How much pain in the form of electric shocks we’re willing to accept for a certain amount of money will depend on whether that pain is being compared to a greater or lesser pain and whether that amount of money is bounded within a high or low range e.g. from $0.00 to $0.40, or from $0.00 to $0.80. Therefore we don’t have a fixed trade-off between money and pain – it’s an ad hoc judgement that depends on the options that are being offered and what’s relative to what. Although not always, it’s as if we’re comparing each current stimulus with only the one before it or at least recently. This questions how a utilitarian society can be achieved if there are no absolute measures for pain or pleasure? Our fickle, unstable preferences would keep on changing how we calculate what the ‘aggregate maximised state’ is. Direct economic measures of happiness might also face similar problems.


Who we consider attractive is based on relative comparisons too. When people pick their life partners, the vast majority don’t draw up absolute lists that they’re checking everyone against until they find the optimum person to share their life with(!) And even if people can name a list of desirable attributes if asked, they can end up finding attractive someone who doesn’t quite fit that list, or vice-versa. Love isn’t guided by only what’s, or all that’s, rational. Well it’s evidently too common how capricious people can be, with wandering eyes regarding whom they most fancy from one moment to the next, leading to much infidelity!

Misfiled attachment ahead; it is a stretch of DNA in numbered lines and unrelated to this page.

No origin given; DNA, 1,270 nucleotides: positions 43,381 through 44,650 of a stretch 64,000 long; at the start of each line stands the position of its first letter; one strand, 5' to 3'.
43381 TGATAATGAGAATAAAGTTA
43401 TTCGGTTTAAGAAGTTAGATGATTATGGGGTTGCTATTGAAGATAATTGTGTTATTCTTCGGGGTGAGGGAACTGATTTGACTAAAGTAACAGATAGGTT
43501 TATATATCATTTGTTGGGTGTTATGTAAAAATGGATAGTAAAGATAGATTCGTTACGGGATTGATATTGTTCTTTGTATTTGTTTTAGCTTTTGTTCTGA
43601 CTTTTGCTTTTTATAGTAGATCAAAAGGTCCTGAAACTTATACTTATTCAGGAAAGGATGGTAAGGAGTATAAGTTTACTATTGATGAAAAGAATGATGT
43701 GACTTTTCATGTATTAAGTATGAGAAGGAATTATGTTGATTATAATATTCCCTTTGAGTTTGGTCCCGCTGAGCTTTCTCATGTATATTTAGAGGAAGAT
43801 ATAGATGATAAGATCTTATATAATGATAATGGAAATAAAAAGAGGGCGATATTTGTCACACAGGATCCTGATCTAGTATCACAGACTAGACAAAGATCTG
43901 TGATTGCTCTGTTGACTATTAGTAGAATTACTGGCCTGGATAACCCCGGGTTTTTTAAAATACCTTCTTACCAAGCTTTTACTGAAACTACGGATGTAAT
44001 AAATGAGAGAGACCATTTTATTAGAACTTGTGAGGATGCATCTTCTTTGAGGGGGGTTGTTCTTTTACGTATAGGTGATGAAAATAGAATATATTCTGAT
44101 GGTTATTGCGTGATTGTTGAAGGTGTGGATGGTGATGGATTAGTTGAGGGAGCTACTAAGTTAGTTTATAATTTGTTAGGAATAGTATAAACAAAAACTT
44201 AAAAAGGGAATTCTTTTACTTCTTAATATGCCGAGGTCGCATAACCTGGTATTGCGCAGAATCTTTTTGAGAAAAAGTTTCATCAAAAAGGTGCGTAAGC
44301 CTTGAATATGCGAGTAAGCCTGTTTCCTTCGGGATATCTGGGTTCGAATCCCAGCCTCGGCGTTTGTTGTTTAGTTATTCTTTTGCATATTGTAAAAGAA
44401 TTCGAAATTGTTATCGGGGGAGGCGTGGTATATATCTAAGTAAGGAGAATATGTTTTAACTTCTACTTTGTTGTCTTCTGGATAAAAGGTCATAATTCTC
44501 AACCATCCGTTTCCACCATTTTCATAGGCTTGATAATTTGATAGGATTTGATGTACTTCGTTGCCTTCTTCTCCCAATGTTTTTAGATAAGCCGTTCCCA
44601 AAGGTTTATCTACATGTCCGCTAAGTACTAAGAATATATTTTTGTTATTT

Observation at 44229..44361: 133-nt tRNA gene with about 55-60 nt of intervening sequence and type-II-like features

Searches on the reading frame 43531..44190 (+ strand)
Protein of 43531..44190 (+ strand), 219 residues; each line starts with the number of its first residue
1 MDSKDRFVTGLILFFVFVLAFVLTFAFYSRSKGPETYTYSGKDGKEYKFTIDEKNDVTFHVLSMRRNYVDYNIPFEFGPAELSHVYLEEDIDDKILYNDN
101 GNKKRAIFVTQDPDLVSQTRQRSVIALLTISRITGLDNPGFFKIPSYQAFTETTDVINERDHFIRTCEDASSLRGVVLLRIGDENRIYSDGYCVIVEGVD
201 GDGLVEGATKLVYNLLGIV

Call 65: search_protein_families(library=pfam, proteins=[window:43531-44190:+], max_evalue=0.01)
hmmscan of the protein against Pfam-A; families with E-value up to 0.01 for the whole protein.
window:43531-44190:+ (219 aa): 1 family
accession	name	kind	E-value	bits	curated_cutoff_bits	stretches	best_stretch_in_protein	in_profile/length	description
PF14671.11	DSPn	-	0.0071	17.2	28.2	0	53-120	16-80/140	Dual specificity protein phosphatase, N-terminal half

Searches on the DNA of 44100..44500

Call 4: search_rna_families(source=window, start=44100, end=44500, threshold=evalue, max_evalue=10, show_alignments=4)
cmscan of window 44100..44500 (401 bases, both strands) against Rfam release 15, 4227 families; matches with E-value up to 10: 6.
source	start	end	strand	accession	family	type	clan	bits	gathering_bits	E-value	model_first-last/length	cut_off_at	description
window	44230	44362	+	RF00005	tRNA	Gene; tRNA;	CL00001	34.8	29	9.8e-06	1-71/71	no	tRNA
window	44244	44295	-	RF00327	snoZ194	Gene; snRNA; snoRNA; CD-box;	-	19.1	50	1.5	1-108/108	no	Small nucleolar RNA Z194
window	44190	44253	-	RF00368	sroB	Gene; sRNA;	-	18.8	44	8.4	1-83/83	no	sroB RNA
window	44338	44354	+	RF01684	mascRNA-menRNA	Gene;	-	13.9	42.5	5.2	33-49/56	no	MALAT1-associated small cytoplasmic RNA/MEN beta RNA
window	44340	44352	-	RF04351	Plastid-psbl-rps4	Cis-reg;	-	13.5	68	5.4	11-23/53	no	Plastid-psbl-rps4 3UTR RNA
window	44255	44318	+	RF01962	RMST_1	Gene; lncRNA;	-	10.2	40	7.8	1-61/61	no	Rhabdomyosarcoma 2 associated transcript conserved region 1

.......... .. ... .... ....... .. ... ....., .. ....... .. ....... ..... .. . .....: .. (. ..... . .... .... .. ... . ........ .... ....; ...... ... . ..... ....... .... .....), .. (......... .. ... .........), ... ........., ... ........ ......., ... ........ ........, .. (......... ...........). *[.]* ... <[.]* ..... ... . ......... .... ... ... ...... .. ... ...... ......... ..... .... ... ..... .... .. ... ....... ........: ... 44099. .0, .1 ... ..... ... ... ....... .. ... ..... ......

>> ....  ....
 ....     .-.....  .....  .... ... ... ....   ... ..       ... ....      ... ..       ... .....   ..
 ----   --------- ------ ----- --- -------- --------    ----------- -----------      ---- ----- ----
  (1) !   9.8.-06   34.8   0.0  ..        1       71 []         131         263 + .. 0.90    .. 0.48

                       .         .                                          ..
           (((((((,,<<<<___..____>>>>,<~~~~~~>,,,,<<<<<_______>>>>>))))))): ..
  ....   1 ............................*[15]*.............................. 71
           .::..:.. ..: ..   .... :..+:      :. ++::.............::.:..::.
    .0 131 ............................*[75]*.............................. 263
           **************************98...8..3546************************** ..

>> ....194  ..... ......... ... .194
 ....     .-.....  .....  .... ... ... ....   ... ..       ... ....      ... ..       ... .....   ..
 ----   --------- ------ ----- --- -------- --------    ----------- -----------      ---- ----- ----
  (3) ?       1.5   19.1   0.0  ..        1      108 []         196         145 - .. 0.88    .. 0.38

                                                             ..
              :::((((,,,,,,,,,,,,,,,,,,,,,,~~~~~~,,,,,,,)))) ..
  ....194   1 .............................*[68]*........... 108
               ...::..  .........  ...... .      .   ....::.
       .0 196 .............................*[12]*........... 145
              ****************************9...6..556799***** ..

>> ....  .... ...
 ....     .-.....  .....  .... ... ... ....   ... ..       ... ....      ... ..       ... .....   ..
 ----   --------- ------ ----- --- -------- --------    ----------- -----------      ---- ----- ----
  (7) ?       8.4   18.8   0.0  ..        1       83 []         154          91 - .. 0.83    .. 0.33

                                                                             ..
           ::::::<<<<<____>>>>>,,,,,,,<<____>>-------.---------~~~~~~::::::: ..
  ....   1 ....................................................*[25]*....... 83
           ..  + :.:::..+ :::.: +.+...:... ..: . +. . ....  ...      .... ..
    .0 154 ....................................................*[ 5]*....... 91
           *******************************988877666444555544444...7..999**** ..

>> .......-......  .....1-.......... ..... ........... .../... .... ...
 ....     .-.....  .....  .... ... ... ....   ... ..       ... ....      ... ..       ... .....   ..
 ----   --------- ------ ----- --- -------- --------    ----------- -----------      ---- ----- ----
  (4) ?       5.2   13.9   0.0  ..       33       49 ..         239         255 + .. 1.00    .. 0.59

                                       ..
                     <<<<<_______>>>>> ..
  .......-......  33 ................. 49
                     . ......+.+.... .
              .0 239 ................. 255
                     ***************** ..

Winning big then losing lots of small bets will feel worse than losing big then winning lots of small bets, even if the net financial result ends up identical. The same if leading a match for ages then having to settle for a draw compared to coming from behind to salvage a draw in the last minute. The destination is always death so life is really about the journey and probably the best journey is one that gets a little bit better year-on-year in a sustainable fashion. So try not to peak too early otherwise it’ll feel like downhill from thereon by comparison.


Summarising – the reason why happiness in society doesn’t keep increasing overall is because we keep comparing what we have with ever newer stuff that’s apparently better, and because we keep comparing ourselves with those who have more. And this chase for ever more stuff and these social comparisons will never end. We hedonically adapt to things, get used to them, hence desire can endlessly escalate. We don’t naturally judge things in absolute terms – because we can’t – hence arguably the solutions are to learn to compare what we possess with things that are worse and compare ourselves to those who have less. And to stop our insecurities we must stop chasing what’s just ‘stuff’ at the end of the day.


Woof. We, again, actually need to seek contentment. It’d be more environmentally sustainable too.